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Photo camp focuses on tweens
      Young people today know their way around a smartphone camera. But do they know how to handle the real deal? The Deale Elks Lodge and Muddy Creek Artists Guild are looking for teens and tweens (grades five thru eight) to join the 3rd annual Elkie Artists three-day photography camp to learn the ropes of photography beyond the selfie. 
A new job for our versatile oyster 
      What can’t an oyster do? It builds communities for underwater life, it filters its surrounding waters and feeds many species, including humans. Now scientists at the University of Maryland’s Horn Point Laboratory in Cambridge are putting it to work to help fight shoreline erosion.

Performers make the magic happen

     They are bedraggled hermits, shouting village sheriffs, enchanting shopkeepers and battle-worn knights. They are crowned, jolly kings and gallivanting princesses and run-down peasant rabblers.      Other times of the year, they are people with everyday lives. During this special season, however, they shapeshift into magical time travelers intent on bringing you with them at the 27-acre Renaissance Festival in Crownsville.
His friend made it a book
      Judging by their book release party, the collaborators are proud of their first-time novel, the memorably named The Dung Beetles of Liberia.

Smithsonian’s Year of Music comes to SERC

     “We call it eelgrass music,” says Jeff Holland from his office on the campus of the Smithsonian Environmental Research Center in Edgewater. “Eelgrass seems an apt descriptor for the genre of ethno/eco-music we’re trying to create as part of the effort to build music into the legacy of the Bay.”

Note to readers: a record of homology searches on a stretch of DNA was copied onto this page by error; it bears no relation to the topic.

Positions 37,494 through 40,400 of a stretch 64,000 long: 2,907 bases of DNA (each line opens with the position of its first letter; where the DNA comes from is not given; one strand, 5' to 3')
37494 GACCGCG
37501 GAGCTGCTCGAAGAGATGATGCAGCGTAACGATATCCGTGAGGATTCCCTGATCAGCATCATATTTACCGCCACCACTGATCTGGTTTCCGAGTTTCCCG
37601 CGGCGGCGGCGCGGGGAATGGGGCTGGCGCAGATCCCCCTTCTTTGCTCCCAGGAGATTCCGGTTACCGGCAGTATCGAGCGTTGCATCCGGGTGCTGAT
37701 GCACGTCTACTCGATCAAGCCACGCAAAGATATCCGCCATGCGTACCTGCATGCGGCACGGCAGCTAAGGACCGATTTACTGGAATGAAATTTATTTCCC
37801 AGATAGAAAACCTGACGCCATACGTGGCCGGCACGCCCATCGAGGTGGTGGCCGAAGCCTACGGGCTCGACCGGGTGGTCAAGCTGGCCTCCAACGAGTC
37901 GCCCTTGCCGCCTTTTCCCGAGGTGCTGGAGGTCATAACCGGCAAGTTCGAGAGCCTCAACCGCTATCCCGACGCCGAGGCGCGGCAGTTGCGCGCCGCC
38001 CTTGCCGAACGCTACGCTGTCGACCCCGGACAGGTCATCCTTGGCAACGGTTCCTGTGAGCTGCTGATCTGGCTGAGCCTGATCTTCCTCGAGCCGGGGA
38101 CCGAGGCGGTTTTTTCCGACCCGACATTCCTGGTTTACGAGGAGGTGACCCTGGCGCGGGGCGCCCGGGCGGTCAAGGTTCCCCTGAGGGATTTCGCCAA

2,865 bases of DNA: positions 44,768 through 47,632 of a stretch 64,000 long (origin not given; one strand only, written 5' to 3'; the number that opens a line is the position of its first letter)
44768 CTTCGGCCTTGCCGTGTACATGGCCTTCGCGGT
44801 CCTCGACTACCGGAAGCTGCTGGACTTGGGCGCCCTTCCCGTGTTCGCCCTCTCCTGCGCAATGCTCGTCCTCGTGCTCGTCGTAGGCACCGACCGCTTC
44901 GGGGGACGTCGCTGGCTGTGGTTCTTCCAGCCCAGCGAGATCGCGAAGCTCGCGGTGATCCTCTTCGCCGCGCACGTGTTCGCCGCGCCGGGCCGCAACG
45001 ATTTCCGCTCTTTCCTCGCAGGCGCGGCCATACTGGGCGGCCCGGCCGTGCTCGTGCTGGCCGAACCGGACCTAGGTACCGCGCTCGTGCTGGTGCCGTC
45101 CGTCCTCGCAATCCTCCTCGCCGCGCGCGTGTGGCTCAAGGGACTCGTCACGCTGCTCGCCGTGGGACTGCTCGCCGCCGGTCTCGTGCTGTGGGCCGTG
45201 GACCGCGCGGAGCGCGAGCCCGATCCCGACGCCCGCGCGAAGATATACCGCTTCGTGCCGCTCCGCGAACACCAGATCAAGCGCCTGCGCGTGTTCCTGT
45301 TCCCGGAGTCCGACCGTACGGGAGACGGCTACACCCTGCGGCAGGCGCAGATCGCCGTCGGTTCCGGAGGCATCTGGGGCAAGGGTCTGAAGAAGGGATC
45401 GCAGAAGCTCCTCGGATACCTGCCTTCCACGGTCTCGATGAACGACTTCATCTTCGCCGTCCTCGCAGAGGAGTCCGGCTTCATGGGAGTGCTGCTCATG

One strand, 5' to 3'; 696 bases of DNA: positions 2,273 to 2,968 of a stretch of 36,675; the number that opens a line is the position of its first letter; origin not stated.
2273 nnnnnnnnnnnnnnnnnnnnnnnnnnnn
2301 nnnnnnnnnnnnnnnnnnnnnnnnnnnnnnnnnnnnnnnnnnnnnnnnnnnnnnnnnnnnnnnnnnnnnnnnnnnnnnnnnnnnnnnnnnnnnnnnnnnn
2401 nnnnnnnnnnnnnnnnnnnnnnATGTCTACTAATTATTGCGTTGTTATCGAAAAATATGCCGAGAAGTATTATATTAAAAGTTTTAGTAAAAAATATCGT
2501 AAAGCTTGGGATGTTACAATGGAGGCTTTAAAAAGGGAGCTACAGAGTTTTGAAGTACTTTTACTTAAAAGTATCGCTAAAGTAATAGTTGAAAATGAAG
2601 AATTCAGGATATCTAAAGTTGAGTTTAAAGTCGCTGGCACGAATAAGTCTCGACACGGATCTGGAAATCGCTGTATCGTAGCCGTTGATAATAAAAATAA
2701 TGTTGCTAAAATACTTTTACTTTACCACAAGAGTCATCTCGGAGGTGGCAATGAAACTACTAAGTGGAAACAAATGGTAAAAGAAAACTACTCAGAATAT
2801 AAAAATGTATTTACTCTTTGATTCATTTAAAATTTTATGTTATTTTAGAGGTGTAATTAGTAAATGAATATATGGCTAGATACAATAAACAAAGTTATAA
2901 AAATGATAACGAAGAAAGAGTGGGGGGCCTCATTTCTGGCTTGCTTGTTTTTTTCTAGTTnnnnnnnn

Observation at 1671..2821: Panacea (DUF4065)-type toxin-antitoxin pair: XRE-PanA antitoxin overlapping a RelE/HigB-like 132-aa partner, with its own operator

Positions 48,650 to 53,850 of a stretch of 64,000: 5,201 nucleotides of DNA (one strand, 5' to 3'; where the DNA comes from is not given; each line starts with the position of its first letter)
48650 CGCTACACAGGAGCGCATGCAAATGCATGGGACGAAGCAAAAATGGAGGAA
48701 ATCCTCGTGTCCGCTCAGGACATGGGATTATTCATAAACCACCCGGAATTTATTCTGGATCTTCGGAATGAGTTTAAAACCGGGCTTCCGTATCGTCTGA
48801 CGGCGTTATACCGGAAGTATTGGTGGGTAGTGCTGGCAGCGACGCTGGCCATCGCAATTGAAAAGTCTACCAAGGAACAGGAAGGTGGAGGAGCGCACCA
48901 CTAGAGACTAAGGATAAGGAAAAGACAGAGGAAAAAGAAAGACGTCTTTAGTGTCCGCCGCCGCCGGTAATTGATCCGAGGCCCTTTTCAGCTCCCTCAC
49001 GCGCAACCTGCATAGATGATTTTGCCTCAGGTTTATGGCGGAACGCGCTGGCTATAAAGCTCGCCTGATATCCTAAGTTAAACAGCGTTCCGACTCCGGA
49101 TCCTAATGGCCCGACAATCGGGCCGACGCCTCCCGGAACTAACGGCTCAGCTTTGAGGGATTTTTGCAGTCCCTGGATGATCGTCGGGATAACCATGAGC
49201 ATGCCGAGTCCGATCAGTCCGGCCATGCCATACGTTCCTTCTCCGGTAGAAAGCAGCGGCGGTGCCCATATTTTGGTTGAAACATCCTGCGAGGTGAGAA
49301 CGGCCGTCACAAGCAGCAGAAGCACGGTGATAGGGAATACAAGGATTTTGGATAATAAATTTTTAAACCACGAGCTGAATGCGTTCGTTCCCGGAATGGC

Your chance to discover treasure
      Chesapeake Country is once again the setting for a picking pair living out dream jobs. This time, you can be part of the treasure hunt. Your valuables take center stage on Sunday, Sept. 15, when Appraisal Roadshow comes to Owings. Todd Peenstra and Steve Gouterman are on hand to educate you on the worth of your item and regale you with its history.
Fourth-graders and family visit national parks free
      Autumn invites us to pack up the camping gear and head to a park, trail or national monument. If you have a fourth-grade student, your park visit can be free.       For the fifth year, fourth-grade children can get a free pass to visit more than 2,000 federal recreation areas. The Every Kid Outdoors program is a partnership between the Department of the Interior, U.S. Army Corps of Engineers, National Oceanic and Atmospheric Administration and the U.S. Forest Service.

Rehabilitator Patricia Terrant has them under her wing

      Every spring and summer, baby animals are orphaned alongside highways and in backyards. Find one and you’ve got a quandary: What do I do now?       A person who can answer that question is Patricia Terrant of Blue Angel Rescue in Lusby. Terrant, 65, a Certified Wildlife Rehabilitator, has been saving animals, mostly birds, since 2015. 
How Barby Harms became a picker
    Picking is the age-old trade of finding valuable items in other people’s junk. With the debut of American Pickers on The History Channel in 2010, the profession experienced a resurgence. That year, the show was the Number 1 non-fiction series among television viewers.

Mail carrier starts a new route

     What’s the retirement plan of a man who has driven more than one million accident-free miles on the job? For Julian Ralph Easterday III and wife, Ruth, the answer is jump in their Dodge Roadtrek and hit the road for a few thousand more. A million if they are lucky, Easterday says.       Their goal is to visit every national park in America. So far, they’ve already camped at about a quarter of them.